So, yay multiculturalism, celebrating differences... which was all in the lead up for our guest-speaker guy, and to talk about indigenous Australians.
Which is something that, understandably. comes up again and again. Because there are Aboriginal ways of learning and knowing that as a white Australian, I am not privvy to. And so they try and teach us how to teach with this in mind. Ok. Good.
We talk for a long time about this guy's experience in a very remote Aboriginal community in the Northern Territory. About how we should try and get them involved in the curriculum building process (which I agree with, but with every student, not just the different ones), and y'know, embrace the culture, blah blah.
The thing that gets me, is that we talk so much about Aboriginal culture. Sure, they're the traditional land owners (though, as far as I've been taught, they don't 'own', so this term in itself seems problematic, but I'm not an expert so I won't comment further on that), they're part of who and what we are as Australians, there are kids of Aboriginal decent in some of our schools (Ok I was trying to do some serious research on the percentage of students in Victoria who are Aboriginal, because I saw the figure today but my brain didn't process it so I can't recall. I have a feeling it was like 0.36% or something) and that's important. Students knowing about Aboriginals and Aboriginal culture is important.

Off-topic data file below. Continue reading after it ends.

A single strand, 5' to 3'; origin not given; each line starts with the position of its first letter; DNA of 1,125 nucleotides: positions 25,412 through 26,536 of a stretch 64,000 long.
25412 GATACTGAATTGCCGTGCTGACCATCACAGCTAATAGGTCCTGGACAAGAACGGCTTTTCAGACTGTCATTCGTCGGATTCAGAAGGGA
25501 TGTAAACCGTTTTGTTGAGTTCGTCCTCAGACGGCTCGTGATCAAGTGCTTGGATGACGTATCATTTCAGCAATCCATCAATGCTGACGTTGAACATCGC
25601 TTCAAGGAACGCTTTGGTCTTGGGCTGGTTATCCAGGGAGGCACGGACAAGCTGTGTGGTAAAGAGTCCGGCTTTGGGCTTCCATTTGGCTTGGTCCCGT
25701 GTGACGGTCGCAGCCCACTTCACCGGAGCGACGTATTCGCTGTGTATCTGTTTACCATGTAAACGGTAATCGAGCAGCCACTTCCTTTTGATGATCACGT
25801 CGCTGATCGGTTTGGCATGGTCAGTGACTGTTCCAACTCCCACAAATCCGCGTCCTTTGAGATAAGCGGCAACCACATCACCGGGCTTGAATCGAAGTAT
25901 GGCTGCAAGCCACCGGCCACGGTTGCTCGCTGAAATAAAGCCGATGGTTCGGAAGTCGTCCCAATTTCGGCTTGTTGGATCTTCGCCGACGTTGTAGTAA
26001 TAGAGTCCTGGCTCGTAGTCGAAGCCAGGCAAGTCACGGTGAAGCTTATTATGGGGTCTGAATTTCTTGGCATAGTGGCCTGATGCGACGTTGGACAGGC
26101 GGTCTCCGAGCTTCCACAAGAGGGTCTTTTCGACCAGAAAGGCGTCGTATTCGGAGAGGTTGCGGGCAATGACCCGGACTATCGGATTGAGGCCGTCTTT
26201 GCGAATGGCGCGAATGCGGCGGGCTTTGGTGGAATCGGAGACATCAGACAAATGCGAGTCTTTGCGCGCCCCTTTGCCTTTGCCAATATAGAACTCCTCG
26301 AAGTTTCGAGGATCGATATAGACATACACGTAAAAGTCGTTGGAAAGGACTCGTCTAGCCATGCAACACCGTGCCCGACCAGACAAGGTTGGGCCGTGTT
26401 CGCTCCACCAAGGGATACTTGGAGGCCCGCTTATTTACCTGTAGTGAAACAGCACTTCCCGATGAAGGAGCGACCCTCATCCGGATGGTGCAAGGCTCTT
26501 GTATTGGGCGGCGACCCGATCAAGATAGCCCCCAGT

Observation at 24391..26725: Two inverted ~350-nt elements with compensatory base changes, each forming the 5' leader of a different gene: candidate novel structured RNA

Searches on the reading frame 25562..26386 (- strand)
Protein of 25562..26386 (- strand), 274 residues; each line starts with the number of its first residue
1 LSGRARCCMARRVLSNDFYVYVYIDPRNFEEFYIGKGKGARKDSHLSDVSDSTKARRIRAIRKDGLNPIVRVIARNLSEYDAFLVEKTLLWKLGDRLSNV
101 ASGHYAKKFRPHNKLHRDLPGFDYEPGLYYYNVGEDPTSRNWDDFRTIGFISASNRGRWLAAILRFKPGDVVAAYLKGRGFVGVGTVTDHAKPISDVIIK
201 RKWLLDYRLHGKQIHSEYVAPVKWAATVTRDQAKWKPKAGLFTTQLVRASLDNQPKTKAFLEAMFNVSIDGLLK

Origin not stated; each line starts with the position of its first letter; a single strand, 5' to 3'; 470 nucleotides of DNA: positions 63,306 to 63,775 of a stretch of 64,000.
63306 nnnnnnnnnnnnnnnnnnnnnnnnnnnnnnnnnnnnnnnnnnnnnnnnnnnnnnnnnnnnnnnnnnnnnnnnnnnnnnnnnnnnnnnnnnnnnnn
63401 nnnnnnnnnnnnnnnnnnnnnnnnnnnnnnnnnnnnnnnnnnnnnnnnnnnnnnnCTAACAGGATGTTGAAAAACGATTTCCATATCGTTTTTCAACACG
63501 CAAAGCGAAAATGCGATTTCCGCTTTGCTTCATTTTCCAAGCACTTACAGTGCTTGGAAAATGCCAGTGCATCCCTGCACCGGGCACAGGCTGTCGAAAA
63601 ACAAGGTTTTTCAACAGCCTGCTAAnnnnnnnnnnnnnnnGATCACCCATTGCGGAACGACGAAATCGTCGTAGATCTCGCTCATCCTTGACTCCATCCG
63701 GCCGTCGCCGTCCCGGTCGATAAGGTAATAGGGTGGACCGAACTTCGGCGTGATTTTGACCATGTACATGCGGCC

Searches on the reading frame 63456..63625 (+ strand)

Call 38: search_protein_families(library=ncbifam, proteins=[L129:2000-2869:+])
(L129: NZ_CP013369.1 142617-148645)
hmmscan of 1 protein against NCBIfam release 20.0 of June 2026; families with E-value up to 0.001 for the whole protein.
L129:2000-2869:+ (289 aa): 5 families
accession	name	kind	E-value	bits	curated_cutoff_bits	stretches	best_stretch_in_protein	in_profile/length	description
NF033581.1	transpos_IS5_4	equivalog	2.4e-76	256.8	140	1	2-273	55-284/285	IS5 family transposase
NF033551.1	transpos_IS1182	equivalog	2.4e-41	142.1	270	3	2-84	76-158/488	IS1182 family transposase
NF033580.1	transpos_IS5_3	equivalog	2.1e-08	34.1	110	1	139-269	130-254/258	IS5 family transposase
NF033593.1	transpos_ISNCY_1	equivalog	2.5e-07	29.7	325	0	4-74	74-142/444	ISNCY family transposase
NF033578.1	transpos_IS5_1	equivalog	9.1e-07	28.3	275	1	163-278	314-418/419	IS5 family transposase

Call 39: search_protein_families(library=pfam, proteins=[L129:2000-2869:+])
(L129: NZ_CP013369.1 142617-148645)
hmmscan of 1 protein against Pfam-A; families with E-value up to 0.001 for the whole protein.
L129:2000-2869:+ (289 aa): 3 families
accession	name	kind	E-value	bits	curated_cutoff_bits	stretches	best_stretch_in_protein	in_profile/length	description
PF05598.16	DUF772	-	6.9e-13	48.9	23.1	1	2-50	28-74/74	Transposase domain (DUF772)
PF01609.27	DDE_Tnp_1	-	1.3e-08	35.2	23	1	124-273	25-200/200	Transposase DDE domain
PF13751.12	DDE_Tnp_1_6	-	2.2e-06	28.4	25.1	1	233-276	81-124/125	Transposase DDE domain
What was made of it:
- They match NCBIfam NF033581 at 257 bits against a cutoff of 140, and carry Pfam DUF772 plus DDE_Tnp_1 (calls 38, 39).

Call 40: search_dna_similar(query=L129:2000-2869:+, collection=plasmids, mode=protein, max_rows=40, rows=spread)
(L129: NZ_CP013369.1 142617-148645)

But... we draw so much attention to this... But... ok, so there's apparently 22.7 million people in Australia now. Of that, just over 500,000 are Aboriginal (not all students, obviously), which makes 2.5% of the population... Of the 22 million, 683,000 (3%) were born in an Asian country- China, Vietnam, Japan, Thailand, whatever. Of the 22 million, a sizeable number were also born on the Indian subcontinent.
So my point is, we make this big deal of Aboriginal kids, and how we need to make sure we're teaching them and including them... but what about all the kids from Asia? From Chinese parents? With parents who don't read to them at night because they can't? Or who do try and speak English at home, but it's not very good, and so the kid doesn't get any ESL support or funding because it's not really his second language? Do they have different ways of knowing? Or learning? Am I going to ignore these children in my class because I'm flipping out over the fact that I have an indigenous child? Hopefully not, but am I making any sense?